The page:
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Selfwealth: CBA still the most popular ASX stock

Oksana Patron11 September 2023
Investment strategy

Commonwealth Bank has once again proved to be the most popular ASX-listed stock, but investors also reacted by overwhelmingly buying companies such as Whitehaven Coal, Resmed, Mesoblast and Coles during this reporting season, according to data from share trading platform Selfwealth.

But, at the same time, the reporting season saw a number of high-profile companies struggling, with most sectors such as utilities, consumer and healthcare being in the red in August.

However, the one sector – consumer discretionary – stood out as a notable exception, the firm said.

The firm’s August monthly trading data confirmed that there were no surprises at the top as Selfwealth members overlooked moderation in the lender’s net interest margins in favour of CBA’s large dividend and plans for a $1 billion share buyback.

Robert Marfell, brand and content lead at Selfwealth said that BHP and Neuren Pharmaceuticals swapped positions in second and third but both companies saw a notable decrease in the collective value of their holdings, down 5.7% and 9.4%, respectively.

What is more, one of the ASX’s best performing names in August were shares in conglomerate Wesfarmers which gained 8.5% on the back of a strong set of numbers for fiscal 2023.

“The Kmart, Officeworks, and Bunnings owner delivered 18% revenue growth and a modest profit increase of 4.8% for the period, with its key brands holding up well amid a deterioration in consumer sentiment. Wesfarmers ended the month as the 13th most popular ASX share in the Selfwealth community,” Marfell noted.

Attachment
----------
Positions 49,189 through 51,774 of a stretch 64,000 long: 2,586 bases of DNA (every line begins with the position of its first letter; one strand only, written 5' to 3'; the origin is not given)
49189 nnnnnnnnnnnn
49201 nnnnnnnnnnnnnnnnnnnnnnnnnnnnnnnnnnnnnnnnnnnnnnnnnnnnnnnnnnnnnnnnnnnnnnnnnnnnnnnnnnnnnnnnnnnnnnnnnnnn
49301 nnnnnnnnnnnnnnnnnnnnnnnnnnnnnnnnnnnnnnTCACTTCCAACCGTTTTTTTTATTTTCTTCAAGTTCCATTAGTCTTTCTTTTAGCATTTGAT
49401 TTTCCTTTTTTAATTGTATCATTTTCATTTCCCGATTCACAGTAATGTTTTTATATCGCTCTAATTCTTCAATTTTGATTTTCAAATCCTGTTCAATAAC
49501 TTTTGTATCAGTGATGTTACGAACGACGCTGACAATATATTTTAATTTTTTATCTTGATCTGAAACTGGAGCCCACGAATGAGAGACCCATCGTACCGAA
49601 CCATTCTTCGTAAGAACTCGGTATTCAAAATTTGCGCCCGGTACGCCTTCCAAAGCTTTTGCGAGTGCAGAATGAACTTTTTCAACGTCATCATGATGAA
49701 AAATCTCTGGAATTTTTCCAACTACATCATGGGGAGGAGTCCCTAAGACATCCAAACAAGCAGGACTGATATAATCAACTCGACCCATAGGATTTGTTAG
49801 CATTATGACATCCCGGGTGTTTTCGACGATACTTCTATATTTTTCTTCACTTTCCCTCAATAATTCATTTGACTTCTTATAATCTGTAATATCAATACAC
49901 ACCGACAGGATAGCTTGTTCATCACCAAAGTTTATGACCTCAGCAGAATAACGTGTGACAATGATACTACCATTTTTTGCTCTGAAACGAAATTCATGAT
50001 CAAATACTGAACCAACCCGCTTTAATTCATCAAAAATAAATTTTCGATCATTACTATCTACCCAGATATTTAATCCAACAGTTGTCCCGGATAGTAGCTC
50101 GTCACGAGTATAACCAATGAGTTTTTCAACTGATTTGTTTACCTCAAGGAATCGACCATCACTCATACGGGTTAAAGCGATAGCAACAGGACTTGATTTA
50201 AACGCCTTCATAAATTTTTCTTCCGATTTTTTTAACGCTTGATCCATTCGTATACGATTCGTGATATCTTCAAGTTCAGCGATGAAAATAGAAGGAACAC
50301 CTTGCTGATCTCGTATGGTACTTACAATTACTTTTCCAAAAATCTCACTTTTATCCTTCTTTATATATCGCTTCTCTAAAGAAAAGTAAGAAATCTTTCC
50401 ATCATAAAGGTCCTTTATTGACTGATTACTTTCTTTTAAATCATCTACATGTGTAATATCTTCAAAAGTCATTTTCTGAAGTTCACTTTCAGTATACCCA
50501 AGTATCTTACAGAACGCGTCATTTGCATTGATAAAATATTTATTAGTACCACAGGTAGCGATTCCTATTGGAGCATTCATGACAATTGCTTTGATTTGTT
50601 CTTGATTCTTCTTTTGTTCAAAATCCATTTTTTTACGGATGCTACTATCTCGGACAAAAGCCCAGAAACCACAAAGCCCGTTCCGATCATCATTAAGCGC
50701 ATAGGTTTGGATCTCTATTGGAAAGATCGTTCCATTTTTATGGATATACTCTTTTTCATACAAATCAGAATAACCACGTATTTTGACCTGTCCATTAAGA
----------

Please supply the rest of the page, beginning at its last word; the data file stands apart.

Also, August saw a number of beaten-down names attract above-average trading activity, with the first of these being Whitehaven Coal, which ranked fifth for all trades.

“Shares in the coal exporter fell 12% last month amid a weaker-than-expected coal output forecast for fiscal 2024. A significant increase in capital spending requirements also concerned the broader market, but Selfwealth members largely looked past the news, with buyers accounting for around two-thirds of all trades,” Marfell added.

Following this, Resmed, which ranked sixth, made a rare appearance among the most traded stocks on the Selfwealth platform, helped by heightened fear about competition.

While shareholders in Mesoblast were recovering after a disastrous month for the regenerative medicine company, which saw their shares plummet 55.7% last month in light of the US Food and Drug Administration’s decision to reject Mesoblast’s Remstemcel-L cell therapy, designed to treat a type of complication that may occur following a stem cell or bone marrow transplant, buyers bought the dip, with 69% of all trades being buy orders.

At the same time, supermarket giant Coles was the 11th most traded stock in August after its share price touched a 52-week low.

“The company joined a long list of names to fall victim to cost overruns, with the construction of its automated customer fulfilment centres in New South Wales and Victoria behind schedule and also set to run beyond budget. Higher wages and stock loss weighed on the market’s view but over 80% of Selfwealth trades in Coles shares were buy orders,” Marfell said.

Also, August saw a higher level of buying activity in exchange traded funds (ETFs) compared with the month prior.

“Back in July, the buy-to-sell volume for the most traded ETF on the Selfwealth platform, the Vanguard Australian Shares Index ETF, was 79.7%. That figure increased by almost 5 percentage points last month,” the firm said.

All of the ETFs featuring among the most actively traded names last month were carried over from July, there was a notable performer courtesy of the BetaShares Diversified All Growth ETF, which yielded the largest monthly increase in value compared with the month prior, with the collective value of all holdings rising 4.6%, far outpacing an underlying gain of 0.4%.



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